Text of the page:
Like a Matryoshka doll, good design builds on existing foundations of good design. With NomadPlus, the company saw an opportunity to take an accessory that over half a billion people own and carry with them daily, the iPhone AC adapter, and nest it within a battery pack.
The NomadPlus, therefore, has a very specific purpose: to combine the potential for power generation with the opportunity for portable storage. A user inserts the existing iPhone AC adapter, with its USB entry, into the NomadPlus, which then reproduces that functionality from its own opening. But inside the black plastic housing is an 1,800mAh battery cell, enough to charge an iPhone 6 to roughly 70%.
Even with no grid source of power, NomadPlus offers a battery boost to any USB-compatible device — not just the iPhone — without altering any existing equipment. And when the battery is depleted? It uses the nested AC adapter to charge itself. Like other Nomad products, its simplicity obscures a very unconventional proposition: the augmentation of single-purpose utilities without inexorably altering their function.
The adapter is limited to the speed at which the iPhone itself can be charged — 5V at 1A — so it may not charge other devices at their top speeds, but Nomad’s audience here is obvious.
Similarly, the newly-redesigned NomadKey (once called ChargeKey) belies a very obvious incantation: “do no harm (to one’s existing daily routine.”) Though the first-generation versions were woefully lacking in robustness — I managed to snap the clips of around eight Keys before giving up completely — Nomad seems to have created a very capable product in its second incarnation.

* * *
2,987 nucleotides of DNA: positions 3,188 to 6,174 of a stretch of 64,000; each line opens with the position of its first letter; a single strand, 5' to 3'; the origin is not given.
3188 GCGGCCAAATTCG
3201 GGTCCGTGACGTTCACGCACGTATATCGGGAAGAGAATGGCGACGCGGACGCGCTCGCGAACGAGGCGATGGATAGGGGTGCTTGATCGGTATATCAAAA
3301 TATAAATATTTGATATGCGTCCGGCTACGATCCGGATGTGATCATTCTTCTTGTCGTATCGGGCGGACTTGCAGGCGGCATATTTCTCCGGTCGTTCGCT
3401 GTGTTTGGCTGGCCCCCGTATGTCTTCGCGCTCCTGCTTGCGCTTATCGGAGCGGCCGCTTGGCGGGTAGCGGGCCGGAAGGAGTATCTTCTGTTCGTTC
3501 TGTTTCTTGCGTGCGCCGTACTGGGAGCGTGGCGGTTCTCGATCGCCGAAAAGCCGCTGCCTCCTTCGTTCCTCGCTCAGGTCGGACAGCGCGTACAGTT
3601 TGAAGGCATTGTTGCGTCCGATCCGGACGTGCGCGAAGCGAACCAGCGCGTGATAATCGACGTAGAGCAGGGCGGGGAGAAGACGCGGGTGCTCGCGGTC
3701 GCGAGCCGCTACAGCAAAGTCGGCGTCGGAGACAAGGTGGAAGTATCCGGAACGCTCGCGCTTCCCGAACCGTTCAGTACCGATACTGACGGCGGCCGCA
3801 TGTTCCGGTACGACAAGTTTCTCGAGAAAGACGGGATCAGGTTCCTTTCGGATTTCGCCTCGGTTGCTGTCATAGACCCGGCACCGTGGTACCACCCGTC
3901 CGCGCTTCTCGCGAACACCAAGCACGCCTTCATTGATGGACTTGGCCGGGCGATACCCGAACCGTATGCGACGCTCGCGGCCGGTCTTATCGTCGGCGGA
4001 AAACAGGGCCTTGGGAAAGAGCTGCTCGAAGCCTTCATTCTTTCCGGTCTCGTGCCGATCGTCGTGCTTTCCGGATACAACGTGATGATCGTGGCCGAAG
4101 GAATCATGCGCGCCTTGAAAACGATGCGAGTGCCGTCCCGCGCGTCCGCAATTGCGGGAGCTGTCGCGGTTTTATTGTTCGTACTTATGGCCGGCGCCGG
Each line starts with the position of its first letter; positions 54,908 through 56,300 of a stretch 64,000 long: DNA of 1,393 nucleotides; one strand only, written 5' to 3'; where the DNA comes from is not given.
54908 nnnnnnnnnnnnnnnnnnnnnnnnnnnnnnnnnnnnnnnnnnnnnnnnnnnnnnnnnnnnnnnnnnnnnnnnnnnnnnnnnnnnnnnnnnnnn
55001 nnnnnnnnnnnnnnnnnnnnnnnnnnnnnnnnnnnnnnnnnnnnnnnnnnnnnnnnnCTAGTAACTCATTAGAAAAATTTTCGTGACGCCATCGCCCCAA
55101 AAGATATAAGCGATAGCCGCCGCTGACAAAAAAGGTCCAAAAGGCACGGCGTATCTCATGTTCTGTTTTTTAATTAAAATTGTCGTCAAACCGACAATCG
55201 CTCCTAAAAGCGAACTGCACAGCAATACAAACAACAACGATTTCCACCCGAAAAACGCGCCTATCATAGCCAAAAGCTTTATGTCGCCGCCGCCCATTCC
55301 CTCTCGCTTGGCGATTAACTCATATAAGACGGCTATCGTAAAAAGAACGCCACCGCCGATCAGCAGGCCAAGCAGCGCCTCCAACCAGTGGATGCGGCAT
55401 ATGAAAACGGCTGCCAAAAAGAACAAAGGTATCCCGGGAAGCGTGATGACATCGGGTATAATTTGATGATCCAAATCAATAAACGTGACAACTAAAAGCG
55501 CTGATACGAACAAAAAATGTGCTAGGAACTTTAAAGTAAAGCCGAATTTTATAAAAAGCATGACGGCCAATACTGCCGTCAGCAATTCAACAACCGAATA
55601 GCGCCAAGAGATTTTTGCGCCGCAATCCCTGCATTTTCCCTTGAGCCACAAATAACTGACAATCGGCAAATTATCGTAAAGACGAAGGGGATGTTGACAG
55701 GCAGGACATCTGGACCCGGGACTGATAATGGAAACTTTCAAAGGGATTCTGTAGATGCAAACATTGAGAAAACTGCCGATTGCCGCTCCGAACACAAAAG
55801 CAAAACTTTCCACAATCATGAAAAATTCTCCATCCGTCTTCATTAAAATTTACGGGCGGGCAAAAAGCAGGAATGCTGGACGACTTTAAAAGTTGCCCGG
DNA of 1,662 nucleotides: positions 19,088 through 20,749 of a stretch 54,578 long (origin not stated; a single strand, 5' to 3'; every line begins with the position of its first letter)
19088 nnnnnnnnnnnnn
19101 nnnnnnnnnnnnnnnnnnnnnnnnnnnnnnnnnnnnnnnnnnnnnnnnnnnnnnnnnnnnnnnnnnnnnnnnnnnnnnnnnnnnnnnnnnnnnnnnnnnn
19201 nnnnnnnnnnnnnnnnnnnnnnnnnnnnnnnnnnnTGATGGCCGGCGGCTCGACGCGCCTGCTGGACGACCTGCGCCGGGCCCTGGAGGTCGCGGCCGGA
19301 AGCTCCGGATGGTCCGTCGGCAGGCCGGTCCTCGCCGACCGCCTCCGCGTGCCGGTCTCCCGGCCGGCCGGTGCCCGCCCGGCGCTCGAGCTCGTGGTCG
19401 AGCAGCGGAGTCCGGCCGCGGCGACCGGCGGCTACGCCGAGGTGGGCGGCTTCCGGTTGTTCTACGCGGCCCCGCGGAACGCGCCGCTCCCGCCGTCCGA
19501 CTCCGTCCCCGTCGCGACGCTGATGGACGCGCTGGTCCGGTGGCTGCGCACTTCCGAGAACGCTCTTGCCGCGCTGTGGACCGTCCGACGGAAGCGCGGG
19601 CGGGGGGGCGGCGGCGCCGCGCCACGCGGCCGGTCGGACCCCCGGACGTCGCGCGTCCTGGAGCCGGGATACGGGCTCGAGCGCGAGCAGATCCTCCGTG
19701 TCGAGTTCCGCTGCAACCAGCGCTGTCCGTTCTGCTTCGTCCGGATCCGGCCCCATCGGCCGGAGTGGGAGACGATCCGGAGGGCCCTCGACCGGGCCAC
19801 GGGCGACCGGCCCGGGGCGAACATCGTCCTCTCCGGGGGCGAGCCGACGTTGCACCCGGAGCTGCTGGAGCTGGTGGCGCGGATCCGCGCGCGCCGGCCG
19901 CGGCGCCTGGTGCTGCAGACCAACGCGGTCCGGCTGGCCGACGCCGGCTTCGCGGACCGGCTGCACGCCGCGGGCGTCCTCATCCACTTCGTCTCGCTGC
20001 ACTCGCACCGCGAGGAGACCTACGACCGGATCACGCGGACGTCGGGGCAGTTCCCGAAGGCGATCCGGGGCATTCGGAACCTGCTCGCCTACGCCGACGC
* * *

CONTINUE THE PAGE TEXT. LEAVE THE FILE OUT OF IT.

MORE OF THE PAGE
Attached to any keychain or clip, the NomadKey comes in either microUSB or Lightning versions, with a regular USB 2.0 clip on the other side. While this, like all Nomad products at the moment, limits throughput to the 480Mbps limit of the USB 2.0 spec, it can offer a full 2.5A for microUSB (its max) and 2.5A to Lightning (its max, too). In other words, it functions no differently (in a good way) than the USB cable that came with your phone.
Unlike the Clip, NomadKey is not for everyone — I often see people scoffing at its austerity — but I’ve found myself without a charging cable many times, only to realize I had one in my pocket this whole time.
Both the NomadKey and NomadPlus are niche, but in my view, perfect for travellers. They’re well-built, reasonably-priced and damn near invaluable should one need to top up on the go.
NomadPlus is available through the company’s online store for $39.95 USD.
The NomadKey is available through Amazon.ca, $29.95 CDN for the Lightning version and $24.95 for the microUSB variant.